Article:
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Keyword: forest management

Wildland Fire Potential (WFP) for the conterminous United States (270-m GRID), version 2012 classified

Datasets Posted on: November 24, 2015
The wildland fire potential (WFP) map is a raster geospatial product produced by the USDA Forest Service, Fire Modeling Institute that is intended to be used in analyses of wildfire risk or hazardous fuels prioritization at large landscapes (100s of square miles) up through regional or national scales.

Species and habitats at risk

Projects Posted on: October 14, 2015
Land managers require high-quality information on species and habitats at risk to develop effective management strategies. In the absence of information on these species and their habitats, agencies frequently err on the side of the species and make conservative, and often unnecessary, decisions relative to habitat protection. Over 20 years of research by scientists with the Rocky Mountain Research Station are helping address these information needs.

Use of fire spread and hydrology models to target forest management on a municipal watershed

Publications Posted on: October 05, 2015
A small town relies on a forested watershed for its water supply. The forest is at risk for a wildfire. To reduce this risk, some of the watershed will be thinned followed by a prescribed burn. This paper reports on a study to evaluate the impact of such watershed disturbances on water yield. To target management activities, a fire spread model was applied to the landscape that contains the watershed.

Reproductive responses of an apex predator to changing climatic conditions

Publications Posted on: October 05, 2015
Apex predators are ideal subjects for evaluating the effects of changing climatic conditions on the productivity of forested landscapes, because the quality of their breeding habitat depends primarily on the availability of resources at lower trophic levels.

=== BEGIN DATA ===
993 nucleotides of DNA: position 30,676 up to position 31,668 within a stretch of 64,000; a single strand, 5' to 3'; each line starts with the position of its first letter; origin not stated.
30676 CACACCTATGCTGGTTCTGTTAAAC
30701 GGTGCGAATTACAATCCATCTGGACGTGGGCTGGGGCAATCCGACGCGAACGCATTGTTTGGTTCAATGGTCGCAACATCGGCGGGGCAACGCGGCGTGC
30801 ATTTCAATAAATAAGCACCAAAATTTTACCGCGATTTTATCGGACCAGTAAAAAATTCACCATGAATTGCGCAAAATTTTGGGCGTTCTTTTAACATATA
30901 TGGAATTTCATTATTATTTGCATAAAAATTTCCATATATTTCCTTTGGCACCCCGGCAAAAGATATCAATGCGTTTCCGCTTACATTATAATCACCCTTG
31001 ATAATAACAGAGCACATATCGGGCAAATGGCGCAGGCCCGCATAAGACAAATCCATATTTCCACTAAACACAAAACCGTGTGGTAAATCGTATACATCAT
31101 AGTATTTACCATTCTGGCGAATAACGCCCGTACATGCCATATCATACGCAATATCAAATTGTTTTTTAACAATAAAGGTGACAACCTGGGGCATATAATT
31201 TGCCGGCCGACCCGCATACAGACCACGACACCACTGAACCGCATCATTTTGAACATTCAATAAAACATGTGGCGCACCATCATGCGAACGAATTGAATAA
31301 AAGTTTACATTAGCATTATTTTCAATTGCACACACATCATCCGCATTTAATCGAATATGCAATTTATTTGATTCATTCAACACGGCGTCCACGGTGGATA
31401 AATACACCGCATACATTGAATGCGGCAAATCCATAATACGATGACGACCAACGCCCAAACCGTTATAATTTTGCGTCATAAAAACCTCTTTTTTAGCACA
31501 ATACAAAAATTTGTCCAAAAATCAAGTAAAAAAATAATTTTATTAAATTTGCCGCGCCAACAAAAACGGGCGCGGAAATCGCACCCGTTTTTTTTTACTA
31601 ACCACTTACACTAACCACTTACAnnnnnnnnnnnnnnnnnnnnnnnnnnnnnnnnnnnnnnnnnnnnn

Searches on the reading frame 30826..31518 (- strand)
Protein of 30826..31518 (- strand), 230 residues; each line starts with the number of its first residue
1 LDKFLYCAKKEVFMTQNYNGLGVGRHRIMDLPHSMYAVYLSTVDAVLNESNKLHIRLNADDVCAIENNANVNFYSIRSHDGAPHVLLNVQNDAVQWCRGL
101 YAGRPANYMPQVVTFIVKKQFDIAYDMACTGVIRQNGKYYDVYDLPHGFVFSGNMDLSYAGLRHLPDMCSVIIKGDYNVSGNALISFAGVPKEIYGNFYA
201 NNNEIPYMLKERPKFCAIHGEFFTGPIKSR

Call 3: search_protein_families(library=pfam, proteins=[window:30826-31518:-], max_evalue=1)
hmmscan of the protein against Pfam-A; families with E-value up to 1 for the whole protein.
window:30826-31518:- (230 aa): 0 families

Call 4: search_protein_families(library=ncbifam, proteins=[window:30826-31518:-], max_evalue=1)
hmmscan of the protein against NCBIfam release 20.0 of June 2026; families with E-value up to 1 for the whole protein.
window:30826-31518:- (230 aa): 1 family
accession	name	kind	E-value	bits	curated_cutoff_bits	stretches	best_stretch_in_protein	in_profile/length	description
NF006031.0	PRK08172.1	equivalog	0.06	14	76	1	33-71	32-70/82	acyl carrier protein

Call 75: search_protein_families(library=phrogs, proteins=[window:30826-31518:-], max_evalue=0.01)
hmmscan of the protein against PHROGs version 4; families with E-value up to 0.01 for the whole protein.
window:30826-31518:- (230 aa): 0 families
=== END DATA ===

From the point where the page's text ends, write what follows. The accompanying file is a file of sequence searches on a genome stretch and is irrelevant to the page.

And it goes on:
Northwest research experimental forests: A hundred years in the making

Publications Posted on: October 05, 2015
Over the past 100 years, experimental forests and ranges (forests) have supported research that produced long-term knowledge about our forests and ranges, and their resources. These forests are living laboratories and are rare assets that serve as places to conduct forest research to meet society’s natural resource needs.

Science You Can Use Bulletin: Slash from the past: Rehabilitating pile burn scars

Publications Posted on: October 05, 2015
In the National Forests of northern Colorado, there is a backlog of over 140,000 slash piles slated to be burned, most of them coming from post-mountain pine beetle salvage logging and hazard reduction treatments. Burning slash piles can create openings in the forest that remain treeless for over 50 years, and can also have the short-term impacts of increasing nutrient availability and creating opportunities for weed establishment.

Ecology of Mexican spotted owls

Media Gallery Posted on: October 05, 2015
RMRS scientists have been involved in Mexican Spotted Owl recovery efforts since before the species was listed as Threatened in 1993. Today, our scientists are developing new knowledge of this owl, synthesizing existing information, and working with land managers to integrate habitat requirements for the owl and its important prey species into management plans.

Combining fire and erosion modeling to target forest management activities

Publications Posted on: October 05, 2015
Forests deliver a number of important ecosystem services including clean water. When forests are disturbed by wildfire, the timing, quantity and quality of runoff are altered. A modeling study was carried out in a forested watershed in California to determine the risk of wildfire, and the potential post-fire sediment delivery from approximately 6-ha hillslope polygons within a 1500-km2 basin following a wildfire event.

Santa Fe Watershed Fuels Reduction Project: Avian Point Counts

Datasets Posted on: August 27, 2015
Data were collected during a fuels reduction project conducted by the Santa Fe National Forest in the Santa Fe Municipal Watershed from 2002 to 2007. Fuel reduction includes mechanical thinning, burning of piles and broadcast burning though only a small portion of the study area was burned during wildlife monitoring. In addition to areas thinned, we collected data in adjacent areas that were not actively managed.

Interactions of fuel treatments, wildfire severity, and carbon dynamics in dry conifer forests

Publications Posted on: August 21, 2015
Wildfires have been increasing in size and severity over recent decades. Forest managers use fuel treatments, including tree thinning and prescribed burning, to reduce the risk of high-severity fire. The impact of fuel treatments on carbon dynamics is not fully understood; previous research indicates that because carbon is removed during fuel treatments, the net effect may not be a reduction of carbon lost in the case of wildfire.